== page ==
Patricia Zell, JD, is a Member of the Fielding Board of Trustees and serves as Secretary of the Board. She is a partner in Zell & Cox Law, P.C., A Native Law Practice Group, addressing the needs and concerns of American Indians, Alaska Natives and Native Hawaiians. Prior to entering the private practice of law, Patricia served for 25 years as Chief Counsel and Staff Director of the U.S. Senate Committee on Indian Affairs.
In honor of Women’s History Month, Pablo Morales, interviewed Trustee Zell about her career.
Can you share your work with Native Americans?
I worked in the U.S. Senate for 25 years — for most of my Senate career, I served as the Chief Counsel and Staff Director for the U.S. Senate Committee on Indian Affairs.
In the 1930’s, Congress authorized an assessment of Federal-Indian policy which resulted in the Merriam report. There was no subsequent comprehensive study of Federal-Indian policies until the 1970s, when the U.S. Congress authorized another evaluation of United States’ policy as it related to American Indians and other Native Americans, and established the American Indian Policy Review Commission. The Commission was led by eleven Commissioners, which included five Native American leaders, and six members of the House of Representatives. The Commission’s work was conducted by eleven task forces whose charge was to evaluate the relationship between the Federal government and tribal governments across the country.
I served on the Task Force on Tribal Government, and in developing a comprehensive review of Federal policy as it affected tribal governments and their citizens, Task Force members traveled across Indian country to interview tribal government leaders and tribal citizens.
Once all the task forces had completed their reports to the Commission, I was asked to be part of a team that assumed responsibility for writing the Commission’s Final Report to the U.S. Congress. The Commission’s Final Report to the Congress was also sent to every tribal government in the United States. The recommendations contained in the Final Report served as an “action list” to address the legal and political relationship between American Indian tribal governments and the Federal government in contemporary times. Subsequently, legislation was introduced in the U.S. Senate and the U.S. House of Representatives with the goal of implementing the Commission’s recommendations.
The United States Congress voted to enact all but one of the Commission’s recommendations. The Congressional action provided support for the Federal policy of Indian Self-Determination first articulated by President Richard Nixon. Moreover, Congress built upon that policy by enacting the Indian Self-Determination and Education Assistance Act.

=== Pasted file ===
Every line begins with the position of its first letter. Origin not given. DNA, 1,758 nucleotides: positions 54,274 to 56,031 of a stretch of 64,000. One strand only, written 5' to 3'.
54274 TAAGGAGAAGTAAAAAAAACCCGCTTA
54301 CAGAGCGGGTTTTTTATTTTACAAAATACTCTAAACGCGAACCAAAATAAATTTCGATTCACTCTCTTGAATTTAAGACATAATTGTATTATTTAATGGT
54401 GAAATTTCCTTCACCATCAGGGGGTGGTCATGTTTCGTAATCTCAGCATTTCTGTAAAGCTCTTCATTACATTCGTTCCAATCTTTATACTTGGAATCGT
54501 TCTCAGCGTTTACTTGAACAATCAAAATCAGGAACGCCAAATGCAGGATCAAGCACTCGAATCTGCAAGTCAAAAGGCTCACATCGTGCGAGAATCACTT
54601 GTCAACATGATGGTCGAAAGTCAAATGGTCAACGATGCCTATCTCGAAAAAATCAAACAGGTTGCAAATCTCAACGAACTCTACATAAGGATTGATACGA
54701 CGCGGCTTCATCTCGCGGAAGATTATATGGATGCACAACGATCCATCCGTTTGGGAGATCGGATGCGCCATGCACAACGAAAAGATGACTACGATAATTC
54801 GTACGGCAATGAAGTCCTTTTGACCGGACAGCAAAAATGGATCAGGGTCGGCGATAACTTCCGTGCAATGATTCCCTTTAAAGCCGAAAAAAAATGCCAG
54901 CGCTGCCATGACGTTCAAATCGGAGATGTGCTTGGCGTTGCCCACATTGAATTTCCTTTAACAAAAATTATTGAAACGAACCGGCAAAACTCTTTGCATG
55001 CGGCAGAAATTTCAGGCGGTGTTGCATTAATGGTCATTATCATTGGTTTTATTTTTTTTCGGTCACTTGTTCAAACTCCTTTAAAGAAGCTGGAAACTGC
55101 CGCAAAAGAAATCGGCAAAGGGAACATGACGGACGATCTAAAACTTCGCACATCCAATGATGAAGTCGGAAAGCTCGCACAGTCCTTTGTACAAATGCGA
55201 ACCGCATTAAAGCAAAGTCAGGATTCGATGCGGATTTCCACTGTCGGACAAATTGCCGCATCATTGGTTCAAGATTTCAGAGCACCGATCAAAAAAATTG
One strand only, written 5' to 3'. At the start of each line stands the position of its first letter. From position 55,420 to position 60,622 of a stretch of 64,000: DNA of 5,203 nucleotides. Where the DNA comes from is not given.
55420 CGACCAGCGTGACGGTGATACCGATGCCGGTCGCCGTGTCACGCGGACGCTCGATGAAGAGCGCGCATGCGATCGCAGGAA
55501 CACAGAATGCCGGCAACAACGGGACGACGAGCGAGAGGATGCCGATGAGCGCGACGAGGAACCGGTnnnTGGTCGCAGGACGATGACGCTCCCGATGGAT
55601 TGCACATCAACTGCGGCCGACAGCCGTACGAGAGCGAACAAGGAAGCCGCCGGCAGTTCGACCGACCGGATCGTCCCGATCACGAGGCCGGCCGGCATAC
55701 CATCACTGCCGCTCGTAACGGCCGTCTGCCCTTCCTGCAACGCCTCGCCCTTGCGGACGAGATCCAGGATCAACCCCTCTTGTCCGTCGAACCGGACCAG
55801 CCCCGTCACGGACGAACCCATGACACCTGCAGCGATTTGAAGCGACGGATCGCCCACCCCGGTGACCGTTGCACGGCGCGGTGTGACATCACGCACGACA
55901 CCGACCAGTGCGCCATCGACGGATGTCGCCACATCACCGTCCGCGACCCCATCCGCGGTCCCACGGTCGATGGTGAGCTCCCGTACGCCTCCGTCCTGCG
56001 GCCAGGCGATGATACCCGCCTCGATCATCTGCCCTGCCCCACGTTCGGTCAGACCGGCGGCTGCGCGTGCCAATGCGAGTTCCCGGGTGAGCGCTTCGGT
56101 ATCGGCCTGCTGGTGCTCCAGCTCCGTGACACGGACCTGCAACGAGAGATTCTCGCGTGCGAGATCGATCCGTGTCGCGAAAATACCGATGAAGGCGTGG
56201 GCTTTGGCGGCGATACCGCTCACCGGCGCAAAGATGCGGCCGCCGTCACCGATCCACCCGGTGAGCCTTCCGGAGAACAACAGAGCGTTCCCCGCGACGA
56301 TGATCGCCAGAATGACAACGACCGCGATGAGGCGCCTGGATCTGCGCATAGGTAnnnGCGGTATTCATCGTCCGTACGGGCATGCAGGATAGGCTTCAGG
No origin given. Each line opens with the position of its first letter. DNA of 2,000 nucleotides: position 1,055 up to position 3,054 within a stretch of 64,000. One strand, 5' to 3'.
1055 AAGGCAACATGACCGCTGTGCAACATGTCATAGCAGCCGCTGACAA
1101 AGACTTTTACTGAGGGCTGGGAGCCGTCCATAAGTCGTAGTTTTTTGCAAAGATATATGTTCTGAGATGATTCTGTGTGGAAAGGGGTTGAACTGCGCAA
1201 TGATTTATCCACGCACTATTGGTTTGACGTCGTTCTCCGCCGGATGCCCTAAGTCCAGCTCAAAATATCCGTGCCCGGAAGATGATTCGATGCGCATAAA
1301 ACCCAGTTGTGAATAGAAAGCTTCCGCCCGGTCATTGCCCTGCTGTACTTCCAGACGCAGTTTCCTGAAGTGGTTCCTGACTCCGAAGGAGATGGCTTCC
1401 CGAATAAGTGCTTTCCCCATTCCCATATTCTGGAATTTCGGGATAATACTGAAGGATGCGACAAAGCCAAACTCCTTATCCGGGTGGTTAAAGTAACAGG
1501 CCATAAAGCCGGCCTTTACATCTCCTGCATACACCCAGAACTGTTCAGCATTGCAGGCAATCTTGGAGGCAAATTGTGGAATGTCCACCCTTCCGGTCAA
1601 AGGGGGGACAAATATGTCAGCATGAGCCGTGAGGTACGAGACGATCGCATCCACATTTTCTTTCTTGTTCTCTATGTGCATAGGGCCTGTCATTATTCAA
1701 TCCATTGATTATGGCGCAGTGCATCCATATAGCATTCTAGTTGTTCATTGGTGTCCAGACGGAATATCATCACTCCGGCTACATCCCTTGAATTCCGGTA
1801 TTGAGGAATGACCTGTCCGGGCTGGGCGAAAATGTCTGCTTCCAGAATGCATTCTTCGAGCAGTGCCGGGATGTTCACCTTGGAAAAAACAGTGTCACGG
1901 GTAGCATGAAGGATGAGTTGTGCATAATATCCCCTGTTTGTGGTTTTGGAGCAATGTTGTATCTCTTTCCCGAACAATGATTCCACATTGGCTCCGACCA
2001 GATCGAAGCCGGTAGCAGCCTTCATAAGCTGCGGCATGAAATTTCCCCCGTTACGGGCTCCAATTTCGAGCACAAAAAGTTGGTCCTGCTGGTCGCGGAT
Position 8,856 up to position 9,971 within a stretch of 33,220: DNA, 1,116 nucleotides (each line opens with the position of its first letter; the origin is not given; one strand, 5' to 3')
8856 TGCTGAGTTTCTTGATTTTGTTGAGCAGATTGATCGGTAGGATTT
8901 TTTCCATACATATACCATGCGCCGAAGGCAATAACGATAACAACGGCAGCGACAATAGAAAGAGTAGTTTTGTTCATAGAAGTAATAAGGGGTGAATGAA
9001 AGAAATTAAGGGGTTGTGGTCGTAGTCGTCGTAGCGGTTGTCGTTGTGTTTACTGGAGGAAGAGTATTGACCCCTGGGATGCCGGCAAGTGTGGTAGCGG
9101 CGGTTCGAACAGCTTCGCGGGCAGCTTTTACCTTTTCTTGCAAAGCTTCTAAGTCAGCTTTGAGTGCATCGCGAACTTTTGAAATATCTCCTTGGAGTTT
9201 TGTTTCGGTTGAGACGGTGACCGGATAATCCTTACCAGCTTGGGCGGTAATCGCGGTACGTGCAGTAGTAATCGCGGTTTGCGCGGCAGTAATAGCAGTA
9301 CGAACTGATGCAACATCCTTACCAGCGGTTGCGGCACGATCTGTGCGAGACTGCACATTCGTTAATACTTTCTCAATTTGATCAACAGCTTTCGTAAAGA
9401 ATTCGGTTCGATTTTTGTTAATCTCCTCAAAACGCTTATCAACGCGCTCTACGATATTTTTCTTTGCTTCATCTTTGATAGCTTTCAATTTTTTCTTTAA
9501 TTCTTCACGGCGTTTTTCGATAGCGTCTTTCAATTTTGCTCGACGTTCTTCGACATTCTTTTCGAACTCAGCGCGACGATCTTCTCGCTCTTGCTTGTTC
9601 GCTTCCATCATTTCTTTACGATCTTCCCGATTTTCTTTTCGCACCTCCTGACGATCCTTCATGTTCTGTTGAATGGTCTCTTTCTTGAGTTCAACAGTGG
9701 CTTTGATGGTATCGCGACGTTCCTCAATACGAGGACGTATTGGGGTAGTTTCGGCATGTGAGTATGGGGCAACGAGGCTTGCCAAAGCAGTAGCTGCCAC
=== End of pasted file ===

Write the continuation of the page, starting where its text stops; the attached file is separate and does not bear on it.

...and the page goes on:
The policy and the laws enacted to carry out that self-determination policy ultimately made a positive difference in Indian country, and tribal governments increasingly became involved in the formulation of Federal Indian policy and especially, the development of Federal legislation in furtherance of the United States’ trust responsibility for Indian lands and resources.
After the Commission report was completed and submitted to Congress, I was asked to serve on the U.S. Senate Committee on Indian Affairs. I began my work on the Committee as a professional staff member. My educational background was in psychology, and after a time, I could see that I needed to be more well versed in the law, so I while I maintained my work on the Committee, I also studied law at Georgetown University Law Center in Washington, D.C. Upon graduation from Georgetown University Law Center, I was promoted to the position of a Staff Attorney on the Committee. Thereafter, I appointed to serve as the Chief Counsel and Staff Director of the Committee.
What were some of your memorable experiences?
I collaborated with the tribal leaders on several bills that were enacted into law, including the Indian Health Care Improvement Act and the Indian Self-Determination and Education Assistance Act. Senators from different political affiliations worked together to garner support for the enactment of tribal legislation, not only in the areas of health care and self-determination policy, but also in economic development (one of which was the enactment of Federal law formally authorizing gaming on tribal lands).
Thereafter, we began to work with the Governors of states who sought a role for the states in the regulation of Indian gaming. In some instances, this was the first time Governors had expressed a desire to actively engage in initiatives affecting Native Americans. In addition, in so doing, there came a “sea change” in attitudes and efforts based on those changed attitudes. Tribal leaders came forward to advocate for economic, health, and educational support for the tribes on reservations. To have experienced this sea change was extraordinary and remains preciously memorable to me.
The Indian Self-Determination policy meant that tribal governments were to be consulted in the formulation of legislation and Federal policy, before the Congress could proceed with the enactment of laws affecting Indian country. And it turned out that the more the Congress consulted with tribal governments, the better the legislation was when tribal leaders played an increasingly important and significant role in assuring the integrity and future effectiveness of Federal laws affecting Indian country.
What do you look forward to this year?
Native Americans believe every person is a spiritual being. As we progress into the future, I hope more people will recognize the values of spirituality, as well as other Native American values, such as respect, honor, empathy, and appreciation of diversity.
I look forward to the day when more people embrace the qualities of collaboration, kindness, caring, and for all of us to realize that we can find at least one common value that we share.